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Exercise and Diet for Your Well-Being

Exercise for well being

There is much debate as to how long must one exercise to maintain a healthy body or how much is enough. The amount of exercise required to maintain a healthy body depends on the individual and their current state of health.

The American College of Sports Medicine recommends that adults engage in at least 30 minutes of moderate-intensity physical activity on most, preferably all, days of the week (Cooper et al., 2007).

Moderate-intensity physical activity is defined as activity that increases your heart rate and makes you breathe harder than normal but still allows you to carry on a conversation while exercising. Examples include brisk walking, water aerobics, gardening, or cycling at about 12 miles per hour or less. In addition to moderate-intensity physical activity, adults should also do muscle-strengthening activities at least two days each week (Cooper et al., 2007).

Muscle-strengthening activities are exercises that use resistance such as weight lifting or using elastic bands for stretching exercises. Adults should avoid inactivity because it can lead to poor health outcomes such as the increased risk for cardiovascular disease and type 2 diabetes (Cooper et al., 2007).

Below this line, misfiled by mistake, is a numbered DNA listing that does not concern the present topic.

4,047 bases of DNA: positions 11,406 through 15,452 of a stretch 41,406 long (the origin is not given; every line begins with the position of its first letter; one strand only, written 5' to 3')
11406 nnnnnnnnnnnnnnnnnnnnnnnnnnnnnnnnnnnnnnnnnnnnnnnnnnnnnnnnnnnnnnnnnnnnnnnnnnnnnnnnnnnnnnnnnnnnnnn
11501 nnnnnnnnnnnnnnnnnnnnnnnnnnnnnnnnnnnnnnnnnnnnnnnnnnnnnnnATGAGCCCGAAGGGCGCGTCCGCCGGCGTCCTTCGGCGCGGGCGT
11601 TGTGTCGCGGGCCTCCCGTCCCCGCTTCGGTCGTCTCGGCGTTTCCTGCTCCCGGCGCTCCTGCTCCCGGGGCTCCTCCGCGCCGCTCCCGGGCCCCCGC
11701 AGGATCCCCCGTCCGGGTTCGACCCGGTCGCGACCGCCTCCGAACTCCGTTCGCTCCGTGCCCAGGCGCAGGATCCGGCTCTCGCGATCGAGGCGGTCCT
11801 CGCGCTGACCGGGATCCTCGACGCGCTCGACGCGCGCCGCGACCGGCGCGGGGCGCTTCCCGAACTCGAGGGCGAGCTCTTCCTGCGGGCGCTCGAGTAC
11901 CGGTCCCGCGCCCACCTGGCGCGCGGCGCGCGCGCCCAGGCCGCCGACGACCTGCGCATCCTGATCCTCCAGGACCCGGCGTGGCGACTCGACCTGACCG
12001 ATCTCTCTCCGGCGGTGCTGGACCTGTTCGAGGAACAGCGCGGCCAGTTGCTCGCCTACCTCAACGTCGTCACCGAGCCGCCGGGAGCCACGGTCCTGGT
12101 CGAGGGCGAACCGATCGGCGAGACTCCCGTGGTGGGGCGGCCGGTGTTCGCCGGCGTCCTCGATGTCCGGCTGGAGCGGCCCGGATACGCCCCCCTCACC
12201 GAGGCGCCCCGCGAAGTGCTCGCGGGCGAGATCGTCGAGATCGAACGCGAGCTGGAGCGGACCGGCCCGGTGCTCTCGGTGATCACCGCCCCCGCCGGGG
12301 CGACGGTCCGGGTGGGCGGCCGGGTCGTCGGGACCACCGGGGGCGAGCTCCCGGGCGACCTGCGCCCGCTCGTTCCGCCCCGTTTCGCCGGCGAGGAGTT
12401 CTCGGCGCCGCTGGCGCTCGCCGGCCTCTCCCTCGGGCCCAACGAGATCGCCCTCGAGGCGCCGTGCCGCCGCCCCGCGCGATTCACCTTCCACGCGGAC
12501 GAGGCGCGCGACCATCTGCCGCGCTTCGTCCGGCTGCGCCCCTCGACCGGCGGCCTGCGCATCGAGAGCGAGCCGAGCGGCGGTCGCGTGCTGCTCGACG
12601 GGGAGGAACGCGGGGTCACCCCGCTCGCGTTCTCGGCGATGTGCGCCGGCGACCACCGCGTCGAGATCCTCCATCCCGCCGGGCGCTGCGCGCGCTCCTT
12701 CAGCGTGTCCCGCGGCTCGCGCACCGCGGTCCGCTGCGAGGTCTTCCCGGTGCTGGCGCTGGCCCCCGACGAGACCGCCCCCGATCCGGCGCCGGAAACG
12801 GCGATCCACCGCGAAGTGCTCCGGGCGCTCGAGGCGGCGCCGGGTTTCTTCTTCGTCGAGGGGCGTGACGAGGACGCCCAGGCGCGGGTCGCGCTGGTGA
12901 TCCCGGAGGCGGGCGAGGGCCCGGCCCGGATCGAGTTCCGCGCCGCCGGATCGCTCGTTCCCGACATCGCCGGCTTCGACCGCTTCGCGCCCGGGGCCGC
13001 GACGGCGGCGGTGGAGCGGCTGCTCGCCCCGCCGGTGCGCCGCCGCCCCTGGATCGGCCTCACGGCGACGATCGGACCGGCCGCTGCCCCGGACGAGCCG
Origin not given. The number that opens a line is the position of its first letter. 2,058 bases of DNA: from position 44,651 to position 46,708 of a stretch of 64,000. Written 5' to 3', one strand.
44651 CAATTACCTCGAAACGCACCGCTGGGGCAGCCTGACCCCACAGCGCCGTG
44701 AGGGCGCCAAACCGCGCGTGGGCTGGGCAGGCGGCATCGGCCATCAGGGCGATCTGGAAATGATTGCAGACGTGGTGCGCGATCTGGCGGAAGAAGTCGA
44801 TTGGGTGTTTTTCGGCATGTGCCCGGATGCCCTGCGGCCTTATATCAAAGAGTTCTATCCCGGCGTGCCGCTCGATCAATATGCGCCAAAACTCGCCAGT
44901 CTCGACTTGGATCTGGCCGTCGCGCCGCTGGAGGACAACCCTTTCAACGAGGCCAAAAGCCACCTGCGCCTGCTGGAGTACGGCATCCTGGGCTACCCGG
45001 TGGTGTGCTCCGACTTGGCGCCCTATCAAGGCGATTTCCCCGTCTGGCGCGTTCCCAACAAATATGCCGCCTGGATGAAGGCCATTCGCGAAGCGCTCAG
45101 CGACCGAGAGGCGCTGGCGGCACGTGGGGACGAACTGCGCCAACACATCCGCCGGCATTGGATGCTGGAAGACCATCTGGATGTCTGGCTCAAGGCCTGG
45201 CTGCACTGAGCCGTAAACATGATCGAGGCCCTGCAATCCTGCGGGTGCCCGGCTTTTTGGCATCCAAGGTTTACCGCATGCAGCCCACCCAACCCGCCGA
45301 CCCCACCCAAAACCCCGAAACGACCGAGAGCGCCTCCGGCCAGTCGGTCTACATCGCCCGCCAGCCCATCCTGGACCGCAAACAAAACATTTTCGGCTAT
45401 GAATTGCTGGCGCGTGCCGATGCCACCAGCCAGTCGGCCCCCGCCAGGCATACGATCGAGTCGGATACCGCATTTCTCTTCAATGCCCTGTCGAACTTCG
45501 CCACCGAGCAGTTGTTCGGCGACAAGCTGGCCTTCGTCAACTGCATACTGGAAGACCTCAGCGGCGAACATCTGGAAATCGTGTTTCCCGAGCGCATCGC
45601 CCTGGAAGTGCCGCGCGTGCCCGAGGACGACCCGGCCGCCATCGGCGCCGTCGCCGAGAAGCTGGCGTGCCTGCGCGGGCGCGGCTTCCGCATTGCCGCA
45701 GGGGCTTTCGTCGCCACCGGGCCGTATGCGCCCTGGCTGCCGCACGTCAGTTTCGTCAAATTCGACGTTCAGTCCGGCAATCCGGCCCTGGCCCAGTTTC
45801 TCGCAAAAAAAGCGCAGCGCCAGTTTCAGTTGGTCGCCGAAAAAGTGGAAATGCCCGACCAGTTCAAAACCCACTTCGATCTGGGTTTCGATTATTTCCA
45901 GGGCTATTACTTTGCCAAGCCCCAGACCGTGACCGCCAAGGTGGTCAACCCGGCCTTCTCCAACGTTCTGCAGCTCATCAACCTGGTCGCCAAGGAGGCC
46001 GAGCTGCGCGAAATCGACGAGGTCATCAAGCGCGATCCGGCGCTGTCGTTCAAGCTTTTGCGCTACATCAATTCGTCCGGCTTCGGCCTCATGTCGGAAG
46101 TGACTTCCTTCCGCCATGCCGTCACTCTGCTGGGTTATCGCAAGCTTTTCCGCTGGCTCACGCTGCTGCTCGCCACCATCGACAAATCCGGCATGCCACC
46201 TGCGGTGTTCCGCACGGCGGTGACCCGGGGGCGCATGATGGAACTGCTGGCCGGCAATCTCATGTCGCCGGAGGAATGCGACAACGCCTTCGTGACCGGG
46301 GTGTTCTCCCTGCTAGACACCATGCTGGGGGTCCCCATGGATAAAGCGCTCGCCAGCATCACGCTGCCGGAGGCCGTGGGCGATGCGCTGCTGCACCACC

In addition to doing regular exercise there are other things an adult can do daily including: being physically active during leisure time; walking when possible; taking stairs instead of elevators; parking farther away from destinations; getting up from sitting every 30 minutes; avoiding prolonged television watching; limiting sedentary behaviors such as reading books while lying down or sitting all day at work without getting up often enough (CDC 2012a).

There are many benefits associated with regular exercise including increased energy levels, improved moods, and feelings of well being which leads to better sleep patterns and decreased stress levels (CDC 2012b); improved ability to concentrate which leads to better performance in school or work environments (CDC 2012c); decreased risk for obesity which decreases the risk for developing cardiovascular disease later in life (CDC 2012d); lower blood pressure which decreases the risk for developing hypertension later in life(CDC 2012e); decreased chance of developing type 2 diabetes later in life(CDC 2012f)

Leading a sedentary life has several health risks